Gov. Rick Scott thinks competition will help students. He’s challenged community colleges to offer four-year degrees with a price tag of $10,000. Daytona State College will be the first with a $10,000 bachelor’s in education.
Students are enthusiastic about the four-year option, writes Jon Marcus for the Hechinger Report. At Florida community colleges — now called state colleges — more than 30,000 students are pursuing bachelor’s degrees.
It’s cheaper and more convenient than attending a four-year university, especially for working parents and part-time students, who make up a large proportion of community college attendees.
The cost of a baccalaureate course at St. Petersburg College is $118.70 per credit hour, compared to $211.19 at the nearby University of South Florida. . . .
Universities are resisting the trend in many states. Community colleges typically are limited to degrees in vocational fields.
Colorado legislators approved letting community colleges offer four-year degrees only after satisfying Colorado State University and the University of Colorado — whose lobbying was blamed for killing a previous version of a proposal — that they would be limited to career and technical fields such as culinary arts and dental hygiene.
In Michigan, similar legislation was passed over the concerted, years-long opposition of that state’s public universities, which said letting community colleges offer bachelor’s degrees was mission creep, blurs the distinction between different branches of higher education and raises quality concerns. In the end, the community colleges were limited to baccalaureate programs in maritime studies, culinary arts, energy production and concrete technology.
California legislators have rejected four-year degrees at community college three times since 2009, but a new proposal has a good chance of success.
Are there better ways to pay for higher education? The Lumina Foundation has commissioned papers on new models of financial aid by a wide array of authors.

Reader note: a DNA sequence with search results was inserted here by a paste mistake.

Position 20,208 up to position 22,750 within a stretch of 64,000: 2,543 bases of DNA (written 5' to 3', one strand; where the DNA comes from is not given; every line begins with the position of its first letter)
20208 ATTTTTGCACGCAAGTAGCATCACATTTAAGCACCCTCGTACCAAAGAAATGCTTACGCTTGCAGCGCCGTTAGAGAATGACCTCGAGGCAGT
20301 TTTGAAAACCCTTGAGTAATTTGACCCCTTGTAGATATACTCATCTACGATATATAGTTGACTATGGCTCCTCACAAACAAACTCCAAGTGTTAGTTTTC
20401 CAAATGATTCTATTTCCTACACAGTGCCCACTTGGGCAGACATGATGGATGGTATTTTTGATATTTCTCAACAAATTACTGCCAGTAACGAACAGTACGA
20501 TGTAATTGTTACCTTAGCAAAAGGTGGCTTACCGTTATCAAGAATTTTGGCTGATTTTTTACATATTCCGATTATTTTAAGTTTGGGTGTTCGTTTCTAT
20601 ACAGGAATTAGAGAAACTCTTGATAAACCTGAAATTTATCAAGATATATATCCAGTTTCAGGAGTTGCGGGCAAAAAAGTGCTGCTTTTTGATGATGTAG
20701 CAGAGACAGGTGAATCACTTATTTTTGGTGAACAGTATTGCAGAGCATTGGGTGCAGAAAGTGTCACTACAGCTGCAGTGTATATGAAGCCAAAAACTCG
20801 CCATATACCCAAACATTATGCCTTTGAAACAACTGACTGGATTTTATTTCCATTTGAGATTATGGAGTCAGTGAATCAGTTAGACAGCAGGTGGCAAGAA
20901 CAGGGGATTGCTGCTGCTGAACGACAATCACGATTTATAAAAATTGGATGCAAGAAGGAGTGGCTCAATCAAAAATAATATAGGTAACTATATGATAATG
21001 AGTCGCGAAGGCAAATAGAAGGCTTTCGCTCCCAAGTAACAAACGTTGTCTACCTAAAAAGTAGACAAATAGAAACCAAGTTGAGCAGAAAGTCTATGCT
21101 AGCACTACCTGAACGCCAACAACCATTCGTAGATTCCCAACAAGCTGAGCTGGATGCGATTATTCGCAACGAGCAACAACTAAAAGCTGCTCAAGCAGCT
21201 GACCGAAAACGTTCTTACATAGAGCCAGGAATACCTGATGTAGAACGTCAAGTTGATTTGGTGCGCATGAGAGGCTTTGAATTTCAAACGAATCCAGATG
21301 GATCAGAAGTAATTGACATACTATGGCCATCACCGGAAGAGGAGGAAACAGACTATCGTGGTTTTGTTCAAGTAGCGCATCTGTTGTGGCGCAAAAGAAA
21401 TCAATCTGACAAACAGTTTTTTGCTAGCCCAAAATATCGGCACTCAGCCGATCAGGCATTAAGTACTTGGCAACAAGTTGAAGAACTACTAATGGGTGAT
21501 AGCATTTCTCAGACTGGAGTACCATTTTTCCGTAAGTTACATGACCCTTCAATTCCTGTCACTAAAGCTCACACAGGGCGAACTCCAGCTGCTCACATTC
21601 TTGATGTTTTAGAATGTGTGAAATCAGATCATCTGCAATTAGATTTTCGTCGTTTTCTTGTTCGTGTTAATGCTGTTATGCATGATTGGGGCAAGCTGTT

In Redefining College Affordability, Education Optimists Sara Goldrick-Rab and Nancy Kendall propose offering two free years at a public college to every high school graduate.
• All eligible students can attend any public college or university (2-year or 4-year) for free for the first two years
• Through a redirection of current federal financial aid funding, the federal government pays tuition for all students, and provides additional performance-based top-up funding for institutions that serve low-income students.
• Participating institutions cannot charge tuition or additional fees to students
• State funding for higher education will be redirected to cover books and supplies for all students
Student living expenses would be covered by a state and local stipend, a federally funded work-study job and access to federal loans.
California Competes’ College Considerator ”tells users how likely they are to graduate and how long it will take based on a combination of their own self-described backgrounds and plans (such as working, or going part time) and the colleges’ graduation rates.”
The Considerator estimates “debt hazard” and predicts the “break-even age” – how old the graduate would be when the cumulative benefits of college surpass the costs.
Several papers looked at income-based repayment schemes:
· Can Income-Driven Repayment Policies be Efficient, Effective, and Equitable? Nicholas Hillman, University of Wisconsin-Madison, Jacob Gross, University of Louisville